Striking the Balance – Healthcare Security in A Pandemic
As is usual in crisis situations, security has played a prominent role in the implementation of countermeasures to enforce compliance and safety during the COVID-19 pandemic.
Within a hospital environment, where infection control, along with protecting staff, patients and assets, is of paramount importance, there has been an additional challenge to meet: striking a balance between restricting movements and providing a warm, welcoming atmosphere for visitors and patients.
We spoke to Ross Judd, Security Services Manager at St Vincent’s Hospital, Sydney, about what impact Covid-19 has had on his security operations and what measures they have implemented to mitigate risk so far.
Locking down the hospital
Restricting access and screening the large numbers of people who come through the hospital’s doors each day was essential to mitigating the risk of infection and needed to be implemented rapidly, once the severity of the threat posed by COVID-19 became clear.
“We had to limit the access points to the hospital, with a number of entrances permanently locked down. Screening stations were established at main entry points, with health questionnaires for all staff and visitors, and taking temperature readings with a handheld Infrared thermometer.
The first few days
“Our existing Security lockdown plan quickly became merely a preliminary benchmark. Over one weekend the plan changed several times following consultation with the Emergency Operations Centre. As the Security Manager, I found it imperative that I knew all individual access points, pathways and potential vulnerabilities for each building to be able to advise the EOC on what we could achieve and better understand their rapidly changing needs. Like all plans, it needed to be flexible to accommodate alternate pathways as competing issues emerged.”
“Our clinicians use both the screening questionnaire and the thermal imaging camera to make an initial risk assessment of the visitor. If the visitor is symptomatic or has an identified higher temperature the clinician will politely seek further information. At this point, they will be denied entry and staff will then follow hospital protocols as a possible COVID-19 positive patient. Our patients, visitors and the community have been extremely supportive and understand our need to facilitate this process. It has been largely successful because we have strategically located large and clear visual information banners and supplemented with clear audio messages outside the main entrance of the hospital; provided designated pathways to follow and offered staff support and guidance throughout the process.”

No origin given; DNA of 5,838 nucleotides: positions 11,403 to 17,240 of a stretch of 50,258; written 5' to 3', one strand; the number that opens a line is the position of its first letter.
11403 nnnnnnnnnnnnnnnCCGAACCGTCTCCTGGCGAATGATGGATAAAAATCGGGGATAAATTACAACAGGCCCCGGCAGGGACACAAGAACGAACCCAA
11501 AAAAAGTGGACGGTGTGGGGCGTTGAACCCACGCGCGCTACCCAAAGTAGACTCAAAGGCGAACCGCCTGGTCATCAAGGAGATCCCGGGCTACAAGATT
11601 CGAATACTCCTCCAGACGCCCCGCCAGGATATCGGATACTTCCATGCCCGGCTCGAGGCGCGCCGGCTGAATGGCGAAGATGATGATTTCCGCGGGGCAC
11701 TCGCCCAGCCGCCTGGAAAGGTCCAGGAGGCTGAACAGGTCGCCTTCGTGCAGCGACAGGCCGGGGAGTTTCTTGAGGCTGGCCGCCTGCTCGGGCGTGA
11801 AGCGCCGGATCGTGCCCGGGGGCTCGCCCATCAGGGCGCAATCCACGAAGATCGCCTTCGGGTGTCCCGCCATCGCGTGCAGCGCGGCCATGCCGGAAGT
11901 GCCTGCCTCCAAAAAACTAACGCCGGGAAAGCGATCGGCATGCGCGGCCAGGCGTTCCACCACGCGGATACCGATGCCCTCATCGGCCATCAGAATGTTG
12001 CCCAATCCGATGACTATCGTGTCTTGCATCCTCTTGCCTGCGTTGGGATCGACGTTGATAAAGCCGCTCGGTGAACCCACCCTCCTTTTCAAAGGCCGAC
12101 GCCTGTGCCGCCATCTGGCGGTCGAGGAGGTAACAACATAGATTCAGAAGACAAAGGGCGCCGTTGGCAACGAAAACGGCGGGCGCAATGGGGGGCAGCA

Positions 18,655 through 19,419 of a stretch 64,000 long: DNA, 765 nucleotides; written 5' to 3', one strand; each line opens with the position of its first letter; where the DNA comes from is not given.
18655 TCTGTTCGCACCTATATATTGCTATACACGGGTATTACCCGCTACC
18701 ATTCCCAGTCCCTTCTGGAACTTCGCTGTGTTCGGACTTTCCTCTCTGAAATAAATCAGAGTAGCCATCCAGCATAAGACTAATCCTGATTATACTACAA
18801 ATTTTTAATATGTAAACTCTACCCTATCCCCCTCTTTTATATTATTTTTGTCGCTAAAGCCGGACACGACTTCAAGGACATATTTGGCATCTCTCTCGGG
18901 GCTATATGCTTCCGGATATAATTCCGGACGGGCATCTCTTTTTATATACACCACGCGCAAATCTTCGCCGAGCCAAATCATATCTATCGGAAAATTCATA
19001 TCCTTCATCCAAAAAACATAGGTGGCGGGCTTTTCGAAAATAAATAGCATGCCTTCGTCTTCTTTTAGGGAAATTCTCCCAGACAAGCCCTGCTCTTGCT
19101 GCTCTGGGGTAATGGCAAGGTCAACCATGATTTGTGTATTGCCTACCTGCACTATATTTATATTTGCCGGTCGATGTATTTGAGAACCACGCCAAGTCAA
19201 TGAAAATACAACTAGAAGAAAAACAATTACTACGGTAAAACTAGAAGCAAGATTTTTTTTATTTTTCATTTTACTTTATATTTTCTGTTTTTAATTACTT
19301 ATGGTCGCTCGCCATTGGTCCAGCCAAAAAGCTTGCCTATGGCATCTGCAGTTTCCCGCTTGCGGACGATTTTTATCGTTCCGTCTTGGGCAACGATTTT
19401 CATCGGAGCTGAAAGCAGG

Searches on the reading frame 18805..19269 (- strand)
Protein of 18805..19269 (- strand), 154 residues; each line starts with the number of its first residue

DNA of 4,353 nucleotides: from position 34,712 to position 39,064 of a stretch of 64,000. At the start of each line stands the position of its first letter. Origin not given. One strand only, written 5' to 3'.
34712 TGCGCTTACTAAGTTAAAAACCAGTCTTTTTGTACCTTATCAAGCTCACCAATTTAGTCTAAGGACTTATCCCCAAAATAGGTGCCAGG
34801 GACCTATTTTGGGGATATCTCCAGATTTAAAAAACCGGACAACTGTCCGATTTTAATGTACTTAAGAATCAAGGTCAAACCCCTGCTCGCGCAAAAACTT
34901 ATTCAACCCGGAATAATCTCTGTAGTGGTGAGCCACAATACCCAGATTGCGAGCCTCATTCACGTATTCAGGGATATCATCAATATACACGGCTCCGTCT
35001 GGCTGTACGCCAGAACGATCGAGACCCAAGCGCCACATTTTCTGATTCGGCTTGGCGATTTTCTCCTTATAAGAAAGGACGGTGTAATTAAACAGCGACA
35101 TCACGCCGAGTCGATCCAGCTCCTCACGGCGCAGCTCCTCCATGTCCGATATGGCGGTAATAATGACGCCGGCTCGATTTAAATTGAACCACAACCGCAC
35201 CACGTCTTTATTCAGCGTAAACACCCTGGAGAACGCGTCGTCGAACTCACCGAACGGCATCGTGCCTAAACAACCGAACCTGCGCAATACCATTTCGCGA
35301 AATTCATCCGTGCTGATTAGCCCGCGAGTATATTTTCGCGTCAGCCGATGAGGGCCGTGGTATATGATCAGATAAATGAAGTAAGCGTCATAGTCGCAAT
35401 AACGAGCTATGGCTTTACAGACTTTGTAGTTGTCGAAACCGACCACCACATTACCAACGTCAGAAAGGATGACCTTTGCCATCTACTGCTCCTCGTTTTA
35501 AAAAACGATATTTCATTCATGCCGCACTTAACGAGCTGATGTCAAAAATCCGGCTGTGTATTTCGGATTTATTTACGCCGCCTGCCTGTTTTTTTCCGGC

Mitigating risk to security personnel
“We split our personnel into two teams, ensuring they never work together and have completely separate workstations. So, if there is an outbreak in one team, the other team won’t be affected, and security operations will be able to continue unhindered.”
This doubling up of resources required rapid set up of work areas, rostering, and access control configuration, all of which required manual interventions.
“There was a lot of behind the scenes work to infrastructure and access control. Hospital wards typically have electronic control and can be locked down to restrict access. A lot of work created was manpower restructuring and reconfiguring access rights to staff.”
Always be prepared for the unforeseen
“One of the most important things when faced with a new set of circumstances, is being prepared to learn and act quickly. Document everything”
“Also good communication is essential. Make sure your staff are fully aware of the current situation, latest information and protocols. In fact, our security personnel have played an important role as reliable sources of the latest information for staff, visitors and patients alike.”
How does the future of healthcare security look?
“I think a lot of the measures we’ve implemented are here to stay and will be finetuned as time goes on.”
“I also believe there is a lot of scope for using technology to improve safety and efficiency. Contact tracing has been quite laborious, in the event that an infected person has been in the hospital, we have to manually review footage to find every location that person visited.”
Where do we go from here?
In the event of a similar pandemic situation occurring in the future, we’ll likely see earlier intervention from biometrics and facial recognition led CCTV tracking people who have been screened, detecting those who have not, and flagging those who are exhibiting a fever. This would also enable rapid tracking of an infected person’s movements throughout the entire hospital and beyond.
It looks as though physical security’s role of risk mitigation in healthcare will also continue to be expanded to the much wider remit of infection control. Arguably, one of the most crucial roles in the healthcare sector.
Following a successful career in the NSW Police Force, Ross Judd commenced work as a Security Manager. In 2002, Ross was appointed as the Security Services Manager, St Vincent’s Health Network and St Vincent’s Private Hospital across the Darlinghurst campus, his current role.
Ross is a member of the NSW Health Security Managers’ Liaison Committee and the ‘Security In Hospitals’ Review Working Party. He has been collaborating with the St Vincent’s clinical team on several projects, including code Black (Violence), restraint and seclusion to improve safety within the Hospital security setting.
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